The Ratings Chernobyl
Robert A. Jarrow and Donald R. van Deventer
March 9, 2009
Distributed by www.riskcenter.com and the Global Association of Risk Professionals
In the current credit crisis, the massive downgrades of collateralized debt obligations (CDOs) and Structured Investment Vehicles (SIVs), especially those backed by subprime mortgages, have received extensive media coverage. As a result, it is widely recognized that the original ratings of these complex structured products were in error, either due to flawed methodology or incentive conflicts. But, what is not well known, and which is an even more important development, is the increasing erosion in the accuracy of corporate debt ratings. For example, the receivership of the Federal National Mortgage Association and the Federal Home Loan Mortgage Corporation, while being rated AAA, reflects this erosion. Other examples include the government bail out of AIG, rated AAA as recently as 2005, and the government takeover of Kaupthing Bank in Iceland, rated AAA in 2007. These examples show that the unreliability in corporate rating accuracy is pervasive and significant. Our firm, Kamakura Corporation, publishes quantitative default probabilities on 22,000 public companies in 30 countries. The investment community often asks us to what extent this erosion will affect the long-term viability of the rating agencies and the use of these ratings. In 2006, three researchers at Kamakura (van Deventer, Li and Wang, 2006) published a study documenting in detail the accuracy advantage that quantitative models have over ratings. What is the reason for this decline in ratings accuracy? And what can management and regulators do about it? Here is our analysis.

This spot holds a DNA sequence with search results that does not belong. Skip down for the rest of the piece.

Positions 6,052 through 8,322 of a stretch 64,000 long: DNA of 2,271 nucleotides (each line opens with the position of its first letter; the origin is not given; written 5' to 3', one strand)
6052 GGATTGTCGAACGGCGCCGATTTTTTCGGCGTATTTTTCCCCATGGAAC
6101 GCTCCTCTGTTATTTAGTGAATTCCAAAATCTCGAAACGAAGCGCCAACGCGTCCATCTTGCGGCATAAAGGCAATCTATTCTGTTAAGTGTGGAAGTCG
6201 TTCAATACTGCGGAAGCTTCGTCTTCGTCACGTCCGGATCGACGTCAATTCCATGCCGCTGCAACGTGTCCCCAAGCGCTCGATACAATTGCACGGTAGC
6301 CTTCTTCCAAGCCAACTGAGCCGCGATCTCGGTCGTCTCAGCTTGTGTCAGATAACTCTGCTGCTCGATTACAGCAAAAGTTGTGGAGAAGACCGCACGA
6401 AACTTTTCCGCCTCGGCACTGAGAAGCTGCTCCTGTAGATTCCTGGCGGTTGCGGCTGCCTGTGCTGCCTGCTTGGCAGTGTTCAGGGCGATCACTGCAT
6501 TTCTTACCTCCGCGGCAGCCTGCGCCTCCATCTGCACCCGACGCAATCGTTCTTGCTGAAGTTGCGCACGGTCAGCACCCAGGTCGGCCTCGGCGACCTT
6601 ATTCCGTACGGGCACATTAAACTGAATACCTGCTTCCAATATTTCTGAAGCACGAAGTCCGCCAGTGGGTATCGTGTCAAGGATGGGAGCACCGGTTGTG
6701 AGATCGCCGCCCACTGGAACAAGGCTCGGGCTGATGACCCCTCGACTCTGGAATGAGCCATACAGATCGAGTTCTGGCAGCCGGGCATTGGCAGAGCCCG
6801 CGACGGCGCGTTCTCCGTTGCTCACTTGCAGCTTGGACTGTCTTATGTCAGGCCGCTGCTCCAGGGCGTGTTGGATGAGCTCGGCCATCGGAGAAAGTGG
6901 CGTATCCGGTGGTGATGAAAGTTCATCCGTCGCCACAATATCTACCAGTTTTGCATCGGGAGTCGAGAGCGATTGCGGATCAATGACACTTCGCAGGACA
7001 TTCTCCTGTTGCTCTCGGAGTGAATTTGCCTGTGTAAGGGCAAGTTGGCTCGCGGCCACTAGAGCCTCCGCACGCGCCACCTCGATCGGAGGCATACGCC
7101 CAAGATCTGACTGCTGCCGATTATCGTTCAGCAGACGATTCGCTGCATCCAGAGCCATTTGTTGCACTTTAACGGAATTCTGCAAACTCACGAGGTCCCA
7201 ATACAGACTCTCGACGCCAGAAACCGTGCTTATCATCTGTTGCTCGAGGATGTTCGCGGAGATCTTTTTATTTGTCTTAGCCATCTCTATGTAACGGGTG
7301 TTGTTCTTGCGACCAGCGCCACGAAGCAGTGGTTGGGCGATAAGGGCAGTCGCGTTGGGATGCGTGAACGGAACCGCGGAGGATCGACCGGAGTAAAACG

The Good Ole Days
The use of “credit ratings,” as opposed to quantitative default probabilities, dates to an era in the early 1900s where simple addition and subtraction of the numbers in financial statements were a tedious and manual exercise and an era where financial disclosure was more limited. In the early days of the ratings organizations, the assignment of corporate debt to one of 20 or so ratings “grades” provided value-added by alleviating the need for each investor to make these tedious calculations individually.
Historically, governments and institutional investors protected the rating firms’ franchise in both overt and subtle ways. In the United States, for example, the concept of a “nationally recognized statistical ratings organization” served to fortify the oligopoly of the major rating agencies. Institutional investors inadvertently added to this franchise by expressing investment criteria as a function of ratings. The New Capital Accords put forth by the Basel Committee on Banking Supervision further fostered this rating franchise by emphasizing the use of credit ratings in the determination of capital requirements. But, times are changing.
Are Credit Ratings Outdated?